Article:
So where is the silver lining in all of this? Here it is–if all succeeds, Sonic Iguana Studios will be back better than ever, and by recruiting contributors to help choose and fund some recording, mixing and mastering projects to give for free to some deserving bands, this turns into a real musical community service. That would be a real accomplishment and would take the legacy of Sonic Iguana Studios to a new and even higher level. https://www.kickstarter.com/projects/912734450/save-sonic-iguana

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Welcome to the new Sonic Iguana web site

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Welcome to the new Sonic Iguana web site! After several years of the same tired old page, we are introducing an updated look. Interestingly, the logo which is the centerpiece of the new site is actually the original logo designed for Sonic Iguana by Aldo Giorgini – renowned artist with several pieces in the Smithsonian Collection – and also father of Sonic Iguana founder Mass Giorgini. In a similar way, the rest of the site is meant to share what is new and fresh about the studio while still proudly celebrating the notable albums which have been produced at Sonic Iguana over the past 22 years.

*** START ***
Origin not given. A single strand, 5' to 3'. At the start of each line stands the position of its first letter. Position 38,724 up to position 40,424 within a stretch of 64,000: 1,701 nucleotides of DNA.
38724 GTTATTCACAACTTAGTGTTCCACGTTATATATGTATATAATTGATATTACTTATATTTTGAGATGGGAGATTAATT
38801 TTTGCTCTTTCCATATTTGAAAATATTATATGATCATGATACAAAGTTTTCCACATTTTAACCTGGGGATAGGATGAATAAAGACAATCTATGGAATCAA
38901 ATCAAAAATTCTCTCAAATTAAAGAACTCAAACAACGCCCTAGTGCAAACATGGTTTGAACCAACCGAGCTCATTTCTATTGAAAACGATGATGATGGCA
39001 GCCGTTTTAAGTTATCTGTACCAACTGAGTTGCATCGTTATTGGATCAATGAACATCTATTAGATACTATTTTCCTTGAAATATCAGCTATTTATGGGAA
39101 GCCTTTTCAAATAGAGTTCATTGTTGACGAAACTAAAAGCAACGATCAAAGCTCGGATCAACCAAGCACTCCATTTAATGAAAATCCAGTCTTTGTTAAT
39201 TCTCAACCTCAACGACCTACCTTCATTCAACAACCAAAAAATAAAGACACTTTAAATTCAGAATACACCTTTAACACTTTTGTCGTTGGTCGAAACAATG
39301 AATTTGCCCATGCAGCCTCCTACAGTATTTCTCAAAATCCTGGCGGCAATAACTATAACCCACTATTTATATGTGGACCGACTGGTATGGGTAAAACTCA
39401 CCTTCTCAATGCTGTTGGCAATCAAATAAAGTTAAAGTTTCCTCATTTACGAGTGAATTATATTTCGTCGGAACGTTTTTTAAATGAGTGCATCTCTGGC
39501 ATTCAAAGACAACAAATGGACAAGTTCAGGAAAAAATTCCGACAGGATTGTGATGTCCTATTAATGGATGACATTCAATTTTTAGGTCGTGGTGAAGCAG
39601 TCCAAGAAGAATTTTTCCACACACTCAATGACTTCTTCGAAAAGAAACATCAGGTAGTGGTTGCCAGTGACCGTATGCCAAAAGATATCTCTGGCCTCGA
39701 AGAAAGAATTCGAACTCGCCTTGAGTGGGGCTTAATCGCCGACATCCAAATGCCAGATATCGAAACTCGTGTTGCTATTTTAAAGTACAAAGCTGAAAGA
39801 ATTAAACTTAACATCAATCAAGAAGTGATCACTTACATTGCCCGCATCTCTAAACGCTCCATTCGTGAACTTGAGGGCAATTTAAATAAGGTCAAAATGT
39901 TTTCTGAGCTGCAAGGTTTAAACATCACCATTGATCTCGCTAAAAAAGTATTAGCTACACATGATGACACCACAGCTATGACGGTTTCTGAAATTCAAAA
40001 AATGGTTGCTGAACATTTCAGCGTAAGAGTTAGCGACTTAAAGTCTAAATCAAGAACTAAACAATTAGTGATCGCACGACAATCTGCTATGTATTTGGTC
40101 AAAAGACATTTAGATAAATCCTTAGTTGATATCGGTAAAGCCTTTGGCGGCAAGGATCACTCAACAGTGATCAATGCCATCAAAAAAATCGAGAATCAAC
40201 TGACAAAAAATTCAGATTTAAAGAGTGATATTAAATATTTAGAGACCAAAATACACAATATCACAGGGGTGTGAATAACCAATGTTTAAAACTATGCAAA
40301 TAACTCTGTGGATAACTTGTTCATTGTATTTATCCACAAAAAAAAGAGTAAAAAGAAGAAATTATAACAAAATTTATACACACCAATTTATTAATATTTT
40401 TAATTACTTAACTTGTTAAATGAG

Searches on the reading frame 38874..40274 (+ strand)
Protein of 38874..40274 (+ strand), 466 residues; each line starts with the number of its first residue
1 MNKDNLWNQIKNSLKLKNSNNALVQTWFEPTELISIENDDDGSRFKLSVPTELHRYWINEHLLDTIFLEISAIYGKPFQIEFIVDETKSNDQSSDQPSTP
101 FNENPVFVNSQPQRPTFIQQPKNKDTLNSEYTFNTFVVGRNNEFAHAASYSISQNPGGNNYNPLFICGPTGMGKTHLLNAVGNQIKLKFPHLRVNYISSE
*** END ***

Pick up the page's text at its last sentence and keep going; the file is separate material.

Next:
While the studio has a long and significant history (as celebrated by the partial list of albums produced here on the Credits tab), the current projects being completed at the studio  are just as exciting – from the releases completed in just the last few weeks, such as Mass Giorgini’s work on the latest Anti-Flag album The General Strike and master of the upcoming The Thing that Ate Larry compilation for Adeline Records to the current projects in the mastering studio (the upcoming release by San Francisco’s One Man Army on Adeline Records being mastered by Mass Giorgini), in the recording studio (Lady and the Monsters from California, PA being produced by Philip Zumbrun) and also at the mix desk (New Castle, Australia’s Excite Bike being mixed by Philip Zumbrun and mastered by Mass Giorgini).

Finally, in order to celebrate our history in a way that truly has a significant effect on the present, we have decided to stick to the same rates we have had since January 1, 2000 – despite the several thousands of dollars of additional investment in improved and expanded studio equipment in the studio since that time.

Thank you to Punk Rock Geek at TPU Design for designing and putting this site together. We hope you all enjoy the new site, whether you are just visiting, or plan to record with us or master a new release here in the future!

To inaugurate the new site, here is a link to the recently released video sponsored by Amnesty International for “This the New Sound” from Anti-Flag’s latest album The General Strike.